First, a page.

Do wolf packs change size? And why are pack sizes relatively small in Algonquin?
Pack sizes change from one year to the next through recruitment of new pups, mortality or dispersal of existing members, and immigration of new wolves from other areas. Some researchers have suggested that changes in pack size provide a good indicator of changes in overall wolf density. Given the observed high rates of adult survival, the researchers expected a noticeable increase in pack sizes and, by extension, density following the implementation of the harvest ban. However, during early winters 2002-06 median pack size was 4.5, 4.5, 5, 4.75, and 5 in western Algonquin, and 4.5, 4.5, 5, and 5 (2003-06) in eastern Algonquin, respectively. Overall, pack sizes observed during 2002-06 were similar to those observed during 1990-96, but larger than observed in eastern Algonquin during the late 1990s.

Dr. Pimlott who conducted wolf research in Algonquin Park during the 1958-1963, found that the average wolf pack size at the end of the winter numbered between five and seven wolves. When pups are born in the month of May, pack size grows by an average of four.

Many researchers believe that wolf pack size in Algonquin Park is smaller than other species of wolves because of the type of prey that is consumed. Since White-tailed Deer are a very important food sources for wolves in Algonquin Park, pack size is regulated by the amount of food that is available when prey is killed. Therefore, a small animal like a White-tailed Deer can only support a pack of five to seven Eastern Wolves. Gray Wolves have a much larger pack size because they prey on much larger animals such as Caribou and Musk Ox.

What role does pup survival, recruitment and dispersal play in Algonquin’s wolf population?
Whereas some packs seemed to successfully recruit 2-4 pups into their ranks in winters 2003-06, others declined in size from one winter to the next despite relatively high adult survival and confirmed presence of pups with the packs during the previous summer. For example, four of the eight packs monitored in late summer and fall 2002 that were known to have produced pups lacked pups by winter 2003. Gaining further understanding of the seemingly low pup recruitment (whether due to poor survival or high and early dispersal) was a high priority for our research program, and was the focus of Ken Mills’ Master of Science (MSc) thesis. Analyses of 78 wolf pups captured from 2002-2006 indicate that pup survival during the summer and fall is relatively high (~75%) for litters born within the Park. Through the end of November a similar proportion of pups dispersed from their packs as had died by that point in the year. The combined effects of mortality and dispersal left an average of 2.2 pups with each pack by the start of winter.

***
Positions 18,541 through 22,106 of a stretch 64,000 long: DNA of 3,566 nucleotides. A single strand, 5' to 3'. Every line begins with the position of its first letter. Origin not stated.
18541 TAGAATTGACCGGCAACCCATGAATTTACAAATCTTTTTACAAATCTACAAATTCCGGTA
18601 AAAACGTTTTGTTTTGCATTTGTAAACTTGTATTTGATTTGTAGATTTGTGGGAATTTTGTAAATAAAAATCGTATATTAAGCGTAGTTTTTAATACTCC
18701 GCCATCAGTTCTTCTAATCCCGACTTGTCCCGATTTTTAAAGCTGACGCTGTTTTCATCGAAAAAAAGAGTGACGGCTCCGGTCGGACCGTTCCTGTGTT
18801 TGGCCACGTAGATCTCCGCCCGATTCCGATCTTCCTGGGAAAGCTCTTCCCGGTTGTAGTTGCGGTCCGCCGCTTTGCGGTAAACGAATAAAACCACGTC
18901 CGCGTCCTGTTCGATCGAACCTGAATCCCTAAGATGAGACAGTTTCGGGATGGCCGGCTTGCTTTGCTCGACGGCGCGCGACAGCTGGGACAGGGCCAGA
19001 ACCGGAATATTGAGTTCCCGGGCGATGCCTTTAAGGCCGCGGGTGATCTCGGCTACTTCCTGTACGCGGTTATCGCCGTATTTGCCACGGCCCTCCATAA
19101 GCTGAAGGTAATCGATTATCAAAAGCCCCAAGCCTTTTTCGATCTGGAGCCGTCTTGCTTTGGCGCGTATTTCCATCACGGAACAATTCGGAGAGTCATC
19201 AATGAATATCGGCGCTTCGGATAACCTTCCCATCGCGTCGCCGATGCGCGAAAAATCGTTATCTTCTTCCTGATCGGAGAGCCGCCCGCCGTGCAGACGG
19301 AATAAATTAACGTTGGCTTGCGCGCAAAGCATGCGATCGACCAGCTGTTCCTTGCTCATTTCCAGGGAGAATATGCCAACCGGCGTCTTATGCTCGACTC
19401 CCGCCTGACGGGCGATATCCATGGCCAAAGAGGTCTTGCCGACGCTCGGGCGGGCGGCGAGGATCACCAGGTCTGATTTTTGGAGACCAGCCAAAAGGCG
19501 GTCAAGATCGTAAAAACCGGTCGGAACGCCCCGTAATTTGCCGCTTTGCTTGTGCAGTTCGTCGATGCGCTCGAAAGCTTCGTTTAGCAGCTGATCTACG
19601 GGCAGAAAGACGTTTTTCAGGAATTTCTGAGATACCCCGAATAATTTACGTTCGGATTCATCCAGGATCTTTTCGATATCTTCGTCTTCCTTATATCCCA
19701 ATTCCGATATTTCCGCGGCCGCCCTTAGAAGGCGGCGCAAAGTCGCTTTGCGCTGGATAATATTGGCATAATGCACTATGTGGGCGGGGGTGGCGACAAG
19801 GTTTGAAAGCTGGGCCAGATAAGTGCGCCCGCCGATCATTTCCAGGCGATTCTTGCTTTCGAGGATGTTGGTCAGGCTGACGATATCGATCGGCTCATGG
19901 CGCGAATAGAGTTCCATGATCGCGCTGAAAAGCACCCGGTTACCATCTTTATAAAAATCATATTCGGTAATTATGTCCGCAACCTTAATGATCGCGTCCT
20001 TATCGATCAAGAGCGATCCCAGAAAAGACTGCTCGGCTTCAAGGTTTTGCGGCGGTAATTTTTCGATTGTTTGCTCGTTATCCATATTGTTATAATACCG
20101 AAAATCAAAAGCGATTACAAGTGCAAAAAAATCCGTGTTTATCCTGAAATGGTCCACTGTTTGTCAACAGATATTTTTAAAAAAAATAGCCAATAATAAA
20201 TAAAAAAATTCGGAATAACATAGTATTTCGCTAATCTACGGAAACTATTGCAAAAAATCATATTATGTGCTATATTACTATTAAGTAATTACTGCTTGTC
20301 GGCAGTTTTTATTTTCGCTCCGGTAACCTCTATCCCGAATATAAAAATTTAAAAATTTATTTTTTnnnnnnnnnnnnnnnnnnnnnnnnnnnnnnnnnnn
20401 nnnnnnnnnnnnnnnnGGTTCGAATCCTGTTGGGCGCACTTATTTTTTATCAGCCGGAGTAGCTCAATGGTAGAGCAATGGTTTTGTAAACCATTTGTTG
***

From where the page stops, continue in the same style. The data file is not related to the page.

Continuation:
Although most wolves will eventually disperse from their natal packs provided they live long enough, it is rare for wolves younger than 8 months old to disperse (most disperse at 22-24 months). Yet Ken Mills documented pups dispersing as young as 3.5 months old, the earliest record for any wolf population. The fates of these dispersing pups and the mechanisms behind this early dispersal are generally unknown and require more research. During the first year of monitoring a minimum of 3, and maximum of 4, of the 40 pack-living yearling and adult wolves dispersed from the packs they were in when Dr. Patterson and colleagues began monitoring. During 2003-04, 12-14 yearling or older wolves dispersed from the packs they started the year in (fates of two were uncertain). Based on these numbers, actual dispersal rates during the first two years of our study were 10-12 and 24-28% respectively. During 2004-06, between 12-15 yearling and adult wolves dispersed each year resulting in an estimated dispersal rate of 22-27%. Overall, recent dispersal rates of yearling and adult wolves are relatively high, but similar rates have been observed in other areas. Overall, our data suggests that the observed stability of pack sizes occurs because annual pup recruitment is approximately equal to the annual loss of yearling and adult wolves from the population through the combination of mortality and dispersal (~45%).

So in summary, what have you concluded about wolves in Algonquin Park?